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WPSU's Mental Health Q&A: Which apps to trust?

 FILE - Illustration of woman with healthy/positive thoughts of life around her.
Illustration of woman with healthy/positive thoughts of life around her.

May is Mental Health Awareness Month. Young adulthood is a time when many mental health issues first surface, and college can be a stressful time. WPSU asked Penn State students their questions about mental health. Then we got experts to answer them for our “Mental Health Q&A” series this month.

Dr. Aiesha Lee is an associate professor at Penn State and a licensed mental health counselor. She answered a question from Penn State student Caitlin Farber.

Caitlin Farber:  My question is are there any trusted apps or online resources that are clinically approved of that I could trust over others to manage my anxiety and depression?  

Dr. Aiesha Lee: We're constantly on our phones and on our devices and, you know, apps are great. There's Insight Timer, there's Headway, there's Calm, and all those apps promote taking care of yourself, right? And they promote mindfulness. And we know that mindfulness is something that combats anxiety and depression because it brings you to the present moment and so all the noise in your mind isn't as noisy, so to speak.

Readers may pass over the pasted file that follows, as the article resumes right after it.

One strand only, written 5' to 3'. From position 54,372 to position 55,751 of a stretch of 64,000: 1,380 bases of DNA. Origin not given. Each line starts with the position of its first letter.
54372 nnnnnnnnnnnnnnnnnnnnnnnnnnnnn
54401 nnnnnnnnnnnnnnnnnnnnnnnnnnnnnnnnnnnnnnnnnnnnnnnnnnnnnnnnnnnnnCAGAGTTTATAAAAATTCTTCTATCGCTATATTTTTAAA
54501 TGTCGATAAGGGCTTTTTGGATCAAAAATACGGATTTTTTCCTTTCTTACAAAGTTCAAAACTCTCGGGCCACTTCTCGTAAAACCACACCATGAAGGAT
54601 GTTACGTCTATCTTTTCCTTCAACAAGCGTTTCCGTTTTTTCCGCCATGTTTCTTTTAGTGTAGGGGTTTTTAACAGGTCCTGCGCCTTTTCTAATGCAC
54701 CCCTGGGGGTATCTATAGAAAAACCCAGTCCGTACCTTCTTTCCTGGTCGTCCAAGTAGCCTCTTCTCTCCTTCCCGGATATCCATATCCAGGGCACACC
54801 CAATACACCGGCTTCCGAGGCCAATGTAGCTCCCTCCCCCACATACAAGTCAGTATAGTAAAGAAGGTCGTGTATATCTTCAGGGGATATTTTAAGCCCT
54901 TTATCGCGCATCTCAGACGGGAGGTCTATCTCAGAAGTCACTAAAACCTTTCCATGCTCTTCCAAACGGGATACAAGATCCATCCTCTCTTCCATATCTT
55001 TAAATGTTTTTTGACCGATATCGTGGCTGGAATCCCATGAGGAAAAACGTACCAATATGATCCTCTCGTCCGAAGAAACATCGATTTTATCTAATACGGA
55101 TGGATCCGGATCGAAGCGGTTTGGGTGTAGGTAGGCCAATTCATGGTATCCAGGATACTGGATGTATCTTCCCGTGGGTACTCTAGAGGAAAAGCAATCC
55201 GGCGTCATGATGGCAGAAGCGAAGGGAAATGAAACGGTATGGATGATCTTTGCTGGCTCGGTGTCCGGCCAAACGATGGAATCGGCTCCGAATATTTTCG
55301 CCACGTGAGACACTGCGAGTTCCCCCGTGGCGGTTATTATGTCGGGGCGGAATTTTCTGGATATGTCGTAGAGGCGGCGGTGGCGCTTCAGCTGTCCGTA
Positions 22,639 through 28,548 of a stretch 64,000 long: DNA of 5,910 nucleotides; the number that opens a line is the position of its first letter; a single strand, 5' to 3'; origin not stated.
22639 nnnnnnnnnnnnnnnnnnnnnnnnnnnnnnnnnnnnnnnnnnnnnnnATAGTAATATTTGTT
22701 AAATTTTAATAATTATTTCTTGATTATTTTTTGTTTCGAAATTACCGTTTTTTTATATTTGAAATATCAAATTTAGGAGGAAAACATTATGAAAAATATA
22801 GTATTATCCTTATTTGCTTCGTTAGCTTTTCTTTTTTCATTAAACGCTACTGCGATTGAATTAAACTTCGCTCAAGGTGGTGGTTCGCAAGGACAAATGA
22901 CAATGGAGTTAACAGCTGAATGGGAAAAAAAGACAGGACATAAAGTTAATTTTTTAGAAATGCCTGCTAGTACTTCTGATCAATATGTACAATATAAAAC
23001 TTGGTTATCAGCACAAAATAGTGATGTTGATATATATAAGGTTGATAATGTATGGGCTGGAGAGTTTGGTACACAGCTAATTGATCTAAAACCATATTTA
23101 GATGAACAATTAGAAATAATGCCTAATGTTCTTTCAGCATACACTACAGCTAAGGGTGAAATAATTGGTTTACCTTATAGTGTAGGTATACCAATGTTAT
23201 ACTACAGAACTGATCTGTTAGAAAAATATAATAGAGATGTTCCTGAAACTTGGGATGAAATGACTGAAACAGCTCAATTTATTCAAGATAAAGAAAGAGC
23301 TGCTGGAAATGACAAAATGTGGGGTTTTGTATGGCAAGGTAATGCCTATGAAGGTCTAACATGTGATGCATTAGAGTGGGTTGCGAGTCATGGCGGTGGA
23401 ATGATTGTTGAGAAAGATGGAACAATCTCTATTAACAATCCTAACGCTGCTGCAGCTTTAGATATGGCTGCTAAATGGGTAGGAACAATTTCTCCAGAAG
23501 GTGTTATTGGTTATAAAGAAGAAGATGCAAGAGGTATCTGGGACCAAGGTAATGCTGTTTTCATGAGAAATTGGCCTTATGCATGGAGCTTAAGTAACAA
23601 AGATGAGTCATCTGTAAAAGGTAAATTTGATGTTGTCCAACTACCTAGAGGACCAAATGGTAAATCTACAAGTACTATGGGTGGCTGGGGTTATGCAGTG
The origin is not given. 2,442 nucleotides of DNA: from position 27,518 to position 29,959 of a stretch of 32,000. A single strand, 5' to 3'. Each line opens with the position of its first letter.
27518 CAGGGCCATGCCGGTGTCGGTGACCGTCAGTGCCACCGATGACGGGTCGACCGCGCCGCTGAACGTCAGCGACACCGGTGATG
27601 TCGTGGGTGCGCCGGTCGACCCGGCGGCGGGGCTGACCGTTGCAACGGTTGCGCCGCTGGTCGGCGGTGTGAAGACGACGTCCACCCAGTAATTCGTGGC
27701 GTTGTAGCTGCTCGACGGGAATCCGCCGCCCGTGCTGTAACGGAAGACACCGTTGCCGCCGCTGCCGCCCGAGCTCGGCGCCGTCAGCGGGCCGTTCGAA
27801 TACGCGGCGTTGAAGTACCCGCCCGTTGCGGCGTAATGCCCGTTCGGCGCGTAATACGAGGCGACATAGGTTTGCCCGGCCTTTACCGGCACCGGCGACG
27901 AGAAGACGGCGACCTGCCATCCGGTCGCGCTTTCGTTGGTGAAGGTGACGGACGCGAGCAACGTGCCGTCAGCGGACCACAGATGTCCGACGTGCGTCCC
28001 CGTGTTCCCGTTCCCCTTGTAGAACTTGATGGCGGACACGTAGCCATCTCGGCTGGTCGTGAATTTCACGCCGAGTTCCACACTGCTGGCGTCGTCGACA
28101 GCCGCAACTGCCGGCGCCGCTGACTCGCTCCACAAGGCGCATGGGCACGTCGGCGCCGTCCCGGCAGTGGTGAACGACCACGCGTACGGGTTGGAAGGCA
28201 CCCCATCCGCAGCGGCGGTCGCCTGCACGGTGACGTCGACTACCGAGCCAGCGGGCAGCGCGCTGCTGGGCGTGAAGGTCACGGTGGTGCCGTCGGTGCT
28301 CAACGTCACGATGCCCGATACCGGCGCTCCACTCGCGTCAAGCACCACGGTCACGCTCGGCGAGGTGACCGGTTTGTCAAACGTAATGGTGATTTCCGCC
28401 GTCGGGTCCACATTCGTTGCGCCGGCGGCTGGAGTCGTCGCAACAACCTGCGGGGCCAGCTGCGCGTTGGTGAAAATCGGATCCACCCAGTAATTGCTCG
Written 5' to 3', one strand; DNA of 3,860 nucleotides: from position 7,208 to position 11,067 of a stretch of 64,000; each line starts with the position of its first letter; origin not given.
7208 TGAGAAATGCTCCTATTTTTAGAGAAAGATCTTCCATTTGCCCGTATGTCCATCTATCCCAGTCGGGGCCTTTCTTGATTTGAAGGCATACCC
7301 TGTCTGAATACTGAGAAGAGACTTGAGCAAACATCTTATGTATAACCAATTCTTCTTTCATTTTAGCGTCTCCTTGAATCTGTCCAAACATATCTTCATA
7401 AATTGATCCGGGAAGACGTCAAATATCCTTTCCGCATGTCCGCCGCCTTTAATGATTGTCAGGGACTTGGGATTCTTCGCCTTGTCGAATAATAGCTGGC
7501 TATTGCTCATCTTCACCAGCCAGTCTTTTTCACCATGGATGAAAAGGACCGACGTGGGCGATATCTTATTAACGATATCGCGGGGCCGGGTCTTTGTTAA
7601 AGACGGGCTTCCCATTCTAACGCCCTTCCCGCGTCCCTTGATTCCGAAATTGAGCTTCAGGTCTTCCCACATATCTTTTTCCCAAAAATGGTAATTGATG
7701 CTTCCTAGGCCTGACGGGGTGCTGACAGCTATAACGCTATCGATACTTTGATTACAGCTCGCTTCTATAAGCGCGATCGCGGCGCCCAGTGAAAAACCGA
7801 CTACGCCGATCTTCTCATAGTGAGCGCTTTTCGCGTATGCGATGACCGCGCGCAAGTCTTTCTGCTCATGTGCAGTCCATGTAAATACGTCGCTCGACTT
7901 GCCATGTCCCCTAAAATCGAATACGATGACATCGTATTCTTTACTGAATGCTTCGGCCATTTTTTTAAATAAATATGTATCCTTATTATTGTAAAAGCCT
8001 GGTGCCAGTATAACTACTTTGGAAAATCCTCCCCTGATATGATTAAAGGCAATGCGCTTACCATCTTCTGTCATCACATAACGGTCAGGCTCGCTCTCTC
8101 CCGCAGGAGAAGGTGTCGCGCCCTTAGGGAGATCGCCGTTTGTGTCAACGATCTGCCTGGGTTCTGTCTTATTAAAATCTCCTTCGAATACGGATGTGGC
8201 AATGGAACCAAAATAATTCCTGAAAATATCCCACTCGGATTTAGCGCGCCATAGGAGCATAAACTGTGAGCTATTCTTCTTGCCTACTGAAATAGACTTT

However, it might be better actually not use an app. Get outside, right, go for a walk or engage with friends, family, cook. You know, do things outside of devices.

What I understand about the brain and how we work is when we're on these devices, and we're when we're disconnected from the real world, the present, anxiety and depression lives there. It thrives there. So maybe not use an app, maybe just kind of, see what's actually around you to help you manage these difficult emotions.

We need to be present, we need to find time to do that…because if we get too caught up in the past or future, we get burned out. We can't be our full selves.